This week’s post for Archives Month focuses on the founding of Central Piedmont Community College. Central Piedmont Community College was formed on July 1, 1963. It was created by the merger of two schools: Mecklenburg College and the Central Industrial Education Center.
Mecklenburg College, formerly known as Carver College, opened in 1949 to serve black veterans returning from World War II. The school was operated by the Charlotte City School Board before becoming part of the Charlotte Community College System in 1958. In 1961, Carver College was renamed Mecklenburg College and the campus was moved to new facilities off Beatties Ford Road.
The Central High Building housed what was known as Charlotte College and was founded in 1946. Central High was the home of Charlotte College until 1959 after the college had moved to its brand new campus off Highway 49, where it would its legacy as four-year institution. Today this institution is known as The University of North Carolina – Charlotte.
In place of Charlotte College, came the Central Industrial Education Center (CIEC), which was established in 1959. The school was part of the larger Industrial Education Center System which addressed the educational needs of adults in North Carolina. The schools provided technical and business training, pre-employment training, hobby and leisure classes, and opportunities to improved occupational skills.
On July 1, 1963 the North Carolina General Assembly passed the North Carolina Community College Act, which effectively created the school that would become known as CPCC. The predominately black Mecklenburg College would merge with the predominately white CIEC in order to create a single integrated institution; the first of its kind in Charlotte and possibly North Carolina. Because of this merger, CPCC was able to build on the faculties and curriculum already in place at each of the schools. For example, Mecklenburg College was recognized for its strong secretarial program and the CIEC had well-regarded automotive mechanics, construction trade, and practical nursing programs.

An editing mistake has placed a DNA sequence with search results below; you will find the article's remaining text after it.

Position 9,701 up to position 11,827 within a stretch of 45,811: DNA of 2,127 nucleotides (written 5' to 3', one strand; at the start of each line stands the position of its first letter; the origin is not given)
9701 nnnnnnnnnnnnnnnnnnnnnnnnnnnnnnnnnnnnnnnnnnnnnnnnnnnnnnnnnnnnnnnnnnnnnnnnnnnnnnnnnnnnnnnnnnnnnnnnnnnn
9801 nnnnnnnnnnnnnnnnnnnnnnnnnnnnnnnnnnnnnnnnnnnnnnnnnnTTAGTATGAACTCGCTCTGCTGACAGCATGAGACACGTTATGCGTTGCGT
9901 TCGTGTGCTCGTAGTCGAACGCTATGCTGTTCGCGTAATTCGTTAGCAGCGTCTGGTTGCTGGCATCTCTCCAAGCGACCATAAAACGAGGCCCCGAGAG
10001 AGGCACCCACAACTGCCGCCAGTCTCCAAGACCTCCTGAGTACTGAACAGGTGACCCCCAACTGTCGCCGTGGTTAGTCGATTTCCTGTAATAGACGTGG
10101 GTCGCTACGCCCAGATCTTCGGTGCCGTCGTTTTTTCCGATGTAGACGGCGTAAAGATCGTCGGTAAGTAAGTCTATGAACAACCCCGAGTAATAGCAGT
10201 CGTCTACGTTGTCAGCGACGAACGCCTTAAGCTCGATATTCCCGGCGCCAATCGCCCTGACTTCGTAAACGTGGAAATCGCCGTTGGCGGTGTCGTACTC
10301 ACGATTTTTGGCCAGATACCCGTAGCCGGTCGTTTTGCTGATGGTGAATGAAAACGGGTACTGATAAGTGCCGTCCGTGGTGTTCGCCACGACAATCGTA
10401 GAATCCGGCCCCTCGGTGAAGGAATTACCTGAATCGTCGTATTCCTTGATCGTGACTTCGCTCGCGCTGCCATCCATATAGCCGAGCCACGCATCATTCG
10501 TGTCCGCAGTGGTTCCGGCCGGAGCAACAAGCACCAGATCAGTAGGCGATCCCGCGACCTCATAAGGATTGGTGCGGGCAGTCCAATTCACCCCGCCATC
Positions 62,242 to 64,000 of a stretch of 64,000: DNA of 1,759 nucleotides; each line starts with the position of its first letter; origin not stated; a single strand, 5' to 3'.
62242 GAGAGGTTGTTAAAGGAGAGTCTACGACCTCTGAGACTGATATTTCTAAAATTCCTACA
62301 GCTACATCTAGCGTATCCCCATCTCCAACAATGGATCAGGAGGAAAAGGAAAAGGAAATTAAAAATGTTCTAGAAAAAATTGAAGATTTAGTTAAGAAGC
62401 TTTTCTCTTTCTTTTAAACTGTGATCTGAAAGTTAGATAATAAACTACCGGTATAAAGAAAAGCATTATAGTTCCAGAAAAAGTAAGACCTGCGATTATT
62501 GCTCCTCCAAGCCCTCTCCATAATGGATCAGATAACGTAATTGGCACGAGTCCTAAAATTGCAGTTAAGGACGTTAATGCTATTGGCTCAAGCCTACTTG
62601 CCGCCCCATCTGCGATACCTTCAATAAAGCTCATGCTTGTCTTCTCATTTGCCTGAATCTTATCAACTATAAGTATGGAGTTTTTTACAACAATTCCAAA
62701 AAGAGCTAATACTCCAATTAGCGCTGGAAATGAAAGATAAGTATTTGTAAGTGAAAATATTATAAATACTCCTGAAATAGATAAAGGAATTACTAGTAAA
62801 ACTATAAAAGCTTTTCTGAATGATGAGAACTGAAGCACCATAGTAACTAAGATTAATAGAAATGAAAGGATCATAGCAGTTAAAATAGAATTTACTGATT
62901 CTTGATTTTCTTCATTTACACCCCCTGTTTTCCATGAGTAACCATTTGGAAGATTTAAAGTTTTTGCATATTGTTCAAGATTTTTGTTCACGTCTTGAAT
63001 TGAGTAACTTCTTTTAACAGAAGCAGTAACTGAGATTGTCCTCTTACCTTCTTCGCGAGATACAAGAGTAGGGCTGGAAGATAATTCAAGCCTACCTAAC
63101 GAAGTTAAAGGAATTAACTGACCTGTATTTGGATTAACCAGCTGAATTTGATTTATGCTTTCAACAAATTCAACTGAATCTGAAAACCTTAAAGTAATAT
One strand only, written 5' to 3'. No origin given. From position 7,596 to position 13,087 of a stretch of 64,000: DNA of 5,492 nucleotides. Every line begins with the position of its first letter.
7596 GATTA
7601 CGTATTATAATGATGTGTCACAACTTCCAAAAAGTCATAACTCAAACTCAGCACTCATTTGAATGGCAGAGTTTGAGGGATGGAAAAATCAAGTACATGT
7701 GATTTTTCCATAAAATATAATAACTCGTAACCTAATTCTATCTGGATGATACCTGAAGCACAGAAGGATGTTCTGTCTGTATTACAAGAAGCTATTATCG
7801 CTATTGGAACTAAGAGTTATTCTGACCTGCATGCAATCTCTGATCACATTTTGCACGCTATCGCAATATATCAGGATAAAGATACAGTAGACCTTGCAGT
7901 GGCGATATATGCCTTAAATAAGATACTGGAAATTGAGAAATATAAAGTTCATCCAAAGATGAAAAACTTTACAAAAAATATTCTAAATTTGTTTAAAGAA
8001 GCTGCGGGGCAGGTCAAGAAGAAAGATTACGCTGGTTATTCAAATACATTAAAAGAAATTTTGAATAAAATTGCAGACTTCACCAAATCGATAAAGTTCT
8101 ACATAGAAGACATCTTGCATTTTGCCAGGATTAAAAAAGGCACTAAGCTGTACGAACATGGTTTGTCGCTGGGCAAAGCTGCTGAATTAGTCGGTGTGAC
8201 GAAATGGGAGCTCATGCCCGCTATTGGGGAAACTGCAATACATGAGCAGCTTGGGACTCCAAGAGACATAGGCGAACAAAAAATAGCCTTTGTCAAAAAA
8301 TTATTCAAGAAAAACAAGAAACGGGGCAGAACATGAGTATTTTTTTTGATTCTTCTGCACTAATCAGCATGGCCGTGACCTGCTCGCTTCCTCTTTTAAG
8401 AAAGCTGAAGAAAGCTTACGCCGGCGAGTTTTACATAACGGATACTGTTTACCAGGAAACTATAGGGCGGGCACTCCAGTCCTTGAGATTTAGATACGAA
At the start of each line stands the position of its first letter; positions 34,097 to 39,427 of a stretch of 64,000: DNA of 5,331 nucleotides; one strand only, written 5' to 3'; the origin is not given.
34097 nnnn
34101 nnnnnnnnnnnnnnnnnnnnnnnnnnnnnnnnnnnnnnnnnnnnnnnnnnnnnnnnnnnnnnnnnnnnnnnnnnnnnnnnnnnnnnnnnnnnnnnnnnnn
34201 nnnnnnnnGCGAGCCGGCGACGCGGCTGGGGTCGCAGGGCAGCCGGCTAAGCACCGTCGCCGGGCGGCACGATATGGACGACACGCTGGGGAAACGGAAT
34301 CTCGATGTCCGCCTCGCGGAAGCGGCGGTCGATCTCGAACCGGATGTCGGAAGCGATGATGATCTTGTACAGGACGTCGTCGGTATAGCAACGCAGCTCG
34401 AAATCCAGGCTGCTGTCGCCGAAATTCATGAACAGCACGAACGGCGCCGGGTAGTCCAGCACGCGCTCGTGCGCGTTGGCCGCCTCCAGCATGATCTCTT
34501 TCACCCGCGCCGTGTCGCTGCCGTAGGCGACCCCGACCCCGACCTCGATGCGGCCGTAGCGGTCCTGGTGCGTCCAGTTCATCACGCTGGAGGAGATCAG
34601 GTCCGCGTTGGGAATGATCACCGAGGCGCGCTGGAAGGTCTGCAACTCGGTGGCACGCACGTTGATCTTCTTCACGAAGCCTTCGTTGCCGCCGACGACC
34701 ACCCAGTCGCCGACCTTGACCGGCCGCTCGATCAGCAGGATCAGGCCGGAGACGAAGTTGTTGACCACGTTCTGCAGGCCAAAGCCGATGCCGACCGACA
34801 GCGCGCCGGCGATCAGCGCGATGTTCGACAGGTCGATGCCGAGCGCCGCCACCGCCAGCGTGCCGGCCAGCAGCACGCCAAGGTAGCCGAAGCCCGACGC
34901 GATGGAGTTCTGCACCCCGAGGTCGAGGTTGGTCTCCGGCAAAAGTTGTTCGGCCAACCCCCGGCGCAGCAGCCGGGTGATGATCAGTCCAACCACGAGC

The administrators of this new school had to work fast to be ready for students in the fall of 1963. State and local officials met to appoint a board of trustees and created a budget for the school in September 1963. The group also chose the school’s first president by unanimous consent: Dr. Richard H. Hagemeyer, who had been serving as the assistant superintendent of the Charlotte-Mecklenburg School System and the director of the CIEC. The creation of the school happened so fast that it wasn’t even until November 18, 1963 that the school’s name was officially chosen! The name “Central Piedmont Community College” essentially served as a place-filler until a formal name could be agreed upon. Other candidates for names included Hornet’s Nest College and South Central College.
Over the last 53 years, Central Piedmont Community College has undoubtedly transformed into a leader in workforce development within and throughout the Charlotte region. From what started as a merger of two institutions, CPCC has developed into one of the largest community colleges in the Carolinas and serves over 70,000 people at its six full-service campuses across Mecklenburg County.
Three presidents have guided CPCC to become an innovative and comprehensive college that advances the life-long educational development of students; and soon, CPCC will welcome its fourth president. For more information on the founding of CPCC, please visit the CPCC Archives or check out the book CPCC: The First Thirty Years by Carol Timblin from your campus library.